The centralization of electricity and oil production means it is out of sight and out of mind for most consumers. All most of us in the developed world know about energy is that it is relatively cheap and abundant. This has a huge impact on the way we design our houses, offices, consumer appliances, commuting patterns, and even courtship rituals (think about drive-in movies). These preferences affect the way we design roads, the things that mechanics know how to work on, and the concerns that government regulates. In fact, fossil fuels are mostly cheap because they are heavily subsidized by the government by R+D, limited liability, and externalization of pollution costs (so much for not picking winners and losers – in fact conventional fuels, including nuclear, get 90% of energy subsidies, and many economists say that without those subsidies renewables would already be much more profitable).

Furthermore, the invisibility of our electricity generation is relevant. Power lines are almost like trees in our psyche, we barely notice them. We tend to oppose the industry when it becomes visible again, leading to the nimby-ism plaguing Massachusetts wind farm projects.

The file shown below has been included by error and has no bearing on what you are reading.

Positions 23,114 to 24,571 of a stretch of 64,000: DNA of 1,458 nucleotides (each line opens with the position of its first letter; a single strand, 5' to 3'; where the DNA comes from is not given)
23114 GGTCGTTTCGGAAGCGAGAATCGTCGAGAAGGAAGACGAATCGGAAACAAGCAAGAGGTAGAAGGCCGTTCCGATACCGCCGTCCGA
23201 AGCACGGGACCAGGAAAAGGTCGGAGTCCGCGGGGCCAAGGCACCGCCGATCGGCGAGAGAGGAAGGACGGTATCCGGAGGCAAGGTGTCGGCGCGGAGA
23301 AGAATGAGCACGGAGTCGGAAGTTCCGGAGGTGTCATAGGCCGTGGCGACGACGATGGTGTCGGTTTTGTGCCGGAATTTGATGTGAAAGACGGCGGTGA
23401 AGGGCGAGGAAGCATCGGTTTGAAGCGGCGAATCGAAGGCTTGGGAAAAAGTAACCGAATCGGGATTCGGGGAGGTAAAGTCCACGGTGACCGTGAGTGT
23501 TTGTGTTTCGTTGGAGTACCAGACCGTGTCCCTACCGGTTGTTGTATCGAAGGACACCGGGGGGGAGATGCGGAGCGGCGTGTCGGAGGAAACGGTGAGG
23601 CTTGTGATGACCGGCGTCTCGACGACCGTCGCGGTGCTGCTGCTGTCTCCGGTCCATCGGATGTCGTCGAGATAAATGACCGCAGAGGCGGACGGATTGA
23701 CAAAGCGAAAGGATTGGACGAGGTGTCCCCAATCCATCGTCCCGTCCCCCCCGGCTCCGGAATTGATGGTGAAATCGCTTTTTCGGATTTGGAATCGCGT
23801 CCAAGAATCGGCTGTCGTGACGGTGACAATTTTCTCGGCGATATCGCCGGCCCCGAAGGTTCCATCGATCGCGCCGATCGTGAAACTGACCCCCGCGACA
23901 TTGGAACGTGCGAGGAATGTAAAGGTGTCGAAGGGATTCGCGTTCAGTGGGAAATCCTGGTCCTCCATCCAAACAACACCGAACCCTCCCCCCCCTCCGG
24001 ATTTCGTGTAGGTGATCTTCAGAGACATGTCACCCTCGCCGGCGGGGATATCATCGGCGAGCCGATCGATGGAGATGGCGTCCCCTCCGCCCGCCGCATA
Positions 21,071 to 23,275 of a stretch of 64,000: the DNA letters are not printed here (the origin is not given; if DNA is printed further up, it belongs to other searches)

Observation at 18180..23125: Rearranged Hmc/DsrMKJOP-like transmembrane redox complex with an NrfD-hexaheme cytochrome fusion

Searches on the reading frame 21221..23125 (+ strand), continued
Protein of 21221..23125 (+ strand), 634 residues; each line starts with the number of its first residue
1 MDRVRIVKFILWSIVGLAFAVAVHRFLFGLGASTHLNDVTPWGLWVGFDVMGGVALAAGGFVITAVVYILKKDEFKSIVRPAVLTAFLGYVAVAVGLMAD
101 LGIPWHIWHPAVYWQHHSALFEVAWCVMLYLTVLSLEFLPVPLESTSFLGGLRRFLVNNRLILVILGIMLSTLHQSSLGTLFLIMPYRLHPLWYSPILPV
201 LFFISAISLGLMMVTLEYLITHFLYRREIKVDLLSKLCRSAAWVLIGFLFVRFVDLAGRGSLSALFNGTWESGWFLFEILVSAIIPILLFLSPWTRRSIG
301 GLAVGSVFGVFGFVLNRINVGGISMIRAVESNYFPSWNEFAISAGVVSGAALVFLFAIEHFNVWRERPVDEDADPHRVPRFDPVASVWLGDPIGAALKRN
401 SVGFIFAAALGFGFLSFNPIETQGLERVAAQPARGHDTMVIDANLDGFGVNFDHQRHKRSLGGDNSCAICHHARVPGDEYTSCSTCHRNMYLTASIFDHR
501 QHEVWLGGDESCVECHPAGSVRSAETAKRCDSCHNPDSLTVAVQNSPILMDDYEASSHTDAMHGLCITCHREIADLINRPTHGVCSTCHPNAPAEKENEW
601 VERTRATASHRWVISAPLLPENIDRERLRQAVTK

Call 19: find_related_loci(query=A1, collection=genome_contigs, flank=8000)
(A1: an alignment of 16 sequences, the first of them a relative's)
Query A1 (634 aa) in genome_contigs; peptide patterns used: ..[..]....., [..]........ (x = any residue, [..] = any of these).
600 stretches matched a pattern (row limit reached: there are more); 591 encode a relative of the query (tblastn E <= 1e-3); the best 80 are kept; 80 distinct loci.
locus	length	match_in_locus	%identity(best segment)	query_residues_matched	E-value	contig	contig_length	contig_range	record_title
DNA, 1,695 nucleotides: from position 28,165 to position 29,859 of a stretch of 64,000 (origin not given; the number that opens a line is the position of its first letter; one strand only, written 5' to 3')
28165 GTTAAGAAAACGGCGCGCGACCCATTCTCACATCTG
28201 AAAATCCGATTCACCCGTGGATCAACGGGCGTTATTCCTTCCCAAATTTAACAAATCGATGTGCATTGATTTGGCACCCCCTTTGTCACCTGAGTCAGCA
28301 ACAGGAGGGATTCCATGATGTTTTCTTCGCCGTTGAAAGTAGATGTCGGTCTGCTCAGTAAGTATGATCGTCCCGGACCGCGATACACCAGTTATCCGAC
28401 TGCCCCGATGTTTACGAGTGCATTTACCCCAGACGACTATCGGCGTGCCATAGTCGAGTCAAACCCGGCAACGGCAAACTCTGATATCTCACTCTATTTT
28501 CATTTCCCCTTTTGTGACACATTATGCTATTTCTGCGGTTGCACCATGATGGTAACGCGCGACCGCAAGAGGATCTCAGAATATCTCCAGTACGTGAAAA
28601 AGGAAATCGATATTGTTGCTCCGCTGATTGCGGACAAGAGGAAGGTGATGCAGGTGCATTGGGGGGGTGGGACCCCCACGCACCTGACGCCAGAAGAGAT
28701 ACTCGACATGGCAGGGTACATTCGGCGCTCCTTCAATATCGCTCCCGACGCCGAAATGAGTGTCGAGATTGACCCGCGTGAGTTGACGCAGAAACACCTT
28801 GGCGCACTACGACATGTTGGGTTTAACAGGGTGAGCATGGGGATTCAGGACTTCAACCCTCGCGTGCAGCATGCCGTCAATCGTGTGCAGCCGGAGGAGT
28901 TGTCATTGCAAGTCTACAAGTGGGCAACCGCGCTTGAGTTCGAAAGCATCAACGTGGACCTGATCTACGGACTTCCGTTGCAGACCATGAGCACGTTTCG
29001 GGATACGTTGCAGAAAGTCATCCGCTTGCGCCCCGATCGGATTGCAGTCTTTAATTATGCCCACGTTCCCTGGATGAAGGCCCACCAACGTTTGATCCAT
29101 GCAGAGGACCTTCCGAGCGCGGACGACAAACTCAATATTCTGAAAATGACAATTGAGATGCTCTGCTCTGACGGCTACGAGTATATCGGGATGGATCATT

The way that energy production technology completely permeates our life doesn’t just cause problems, it creates the way we see problems. In another example,  it’s possible that the welfare state is simply a by-product of mass production technology. This technological system requires people who can afford its goods, and also relies on cheap labor mobility via unemployment. Hence, the New Deal.

Changes in technology are mostly incremental in that they involve slight tweaks or improvements to existing designs rather than radical re-inventions. This is why manufacturers of electric cars try to make them look, act, and sound exactly like gas powered cars rather than re-inventing the concept of transportation.